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This eBook from the Gutenberg Project consists of approximately 322 pages of information about Willis the Pilot.

“It seems, then,” said the Pilot, “that neither America nor England is to be our destination after all.  But never mind, there are no lack of surgeons amongst the mounseers.”

“If we go on this way much longer,” said Jack, sighing, “we shall be carried round the world without arriving anywhere.  Alas, my poor mother!”

CHAPTER XXV.

DELHI—­WILLIAM OF NORMANDY AND KING JOHN—­ISABELLA OF BAVARIA AND JOAN OF ARC—­POITIERS AND BOVINES—­HISTORY OF A GHOST, A GRIDIRON, AND A CHEST OF GUINEAS.

At first the three adventurers were regarded as prisoners of war; when, however, their entire history came to be known, and their extraordinary migrations from ship to ship authenticated, they were looked upon as guests, and treated as friends.

“I thought I had only obtained possession of an English cruiser,” said the captain; “but I find I have also acquired the right of being useful to you.”

The commander of the Boudeuse was a very different sort of a person from Commodore Truncheon; the former treated his men as if every one of them had a title and great influence at the Admiralty, whilst the latter swore at his crew as if the word of command could not be understood without a supplementary oath.  The English commodore might be the better sailor of the two, but certainly the French captain carried off the palm as regards politeness, urbanity, and gentlemanly bearing.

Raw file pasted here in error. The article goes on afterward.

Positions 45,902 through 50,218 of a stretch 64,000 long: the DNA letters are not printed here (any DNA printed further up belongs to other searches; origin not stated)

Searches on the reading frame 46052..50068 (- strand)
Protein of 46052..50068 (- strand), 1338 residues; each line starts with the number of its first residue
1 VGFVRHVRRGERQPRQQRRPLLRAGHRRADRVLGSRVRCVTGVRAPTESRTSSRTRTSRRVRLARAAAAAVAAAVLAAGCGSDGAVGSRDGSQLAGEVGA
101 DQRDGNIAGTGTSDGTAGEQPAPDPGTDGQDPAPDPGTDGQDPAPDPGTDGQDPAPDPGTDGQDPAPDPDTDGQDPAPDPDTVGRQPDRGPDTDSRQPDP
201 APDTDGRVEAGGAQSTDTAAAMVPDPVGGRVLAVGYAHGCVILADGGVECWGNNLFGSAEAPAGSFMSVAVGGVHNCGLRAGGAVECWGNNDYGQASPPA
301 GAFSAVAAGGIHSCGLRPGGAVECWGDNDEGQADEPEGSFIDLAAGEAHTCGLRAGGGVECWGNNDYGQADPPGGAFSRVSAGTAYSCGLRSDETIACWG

The wounds of Fritz and Jack were healing rapidly under the skilful treatment of the French surgeon, and, with a lift from Willis, they were able to walk a portion of the day on deck.  With reviving health, their cheerful hopes of the future returned, their dormant spirits were re-awakened, and their minds regained their wonted animation.

“The corvette spins along admirably,” said the Pilot, “and is steering straight for the Bay of Biscay.”

“Ah!” said Jack sighing, “it is very easy to steer for a place, but it is not quite so easy to get there.  I am sick of your friend the sea, Willis; and would give my largest pearl for a glimpse of a town, a village, or even a street.”

“If you want to see a street in all its glory, Master Jack, you must try and get the captain to alter his course for Delhi.”

“But I should think, Willis, that there is nothing in the street-scenery of Delhi to compare with the Boulevards of Paris, Regent-street in London, or the Broadway of New York.”

“Beg your pardon there, Master Jack; I know every shop window in Regent-street; I have often been nearly run over in the Broadway, and can easily imagine the turn out on the Boulevards; but they are solitudes in comparison with an Indian street.”

“How so, Willis?”

“Well, it is not that there are more inhabitants, nor on account of the traffic, for no streets in the world will beat those of London in that respect—­it is because the people live, move, and have their being in the streets; they eat, drink, and sleep in the streets; they sing, dance, and pray in the streets; conventions, treaties, and alliances are concluded in the streets; in short, the street is the Indians’ home, his club, and his temple.  In Europe, transactions are negotiated quietly; in India, nothing can be done without roaring, screaming, and bawling.”

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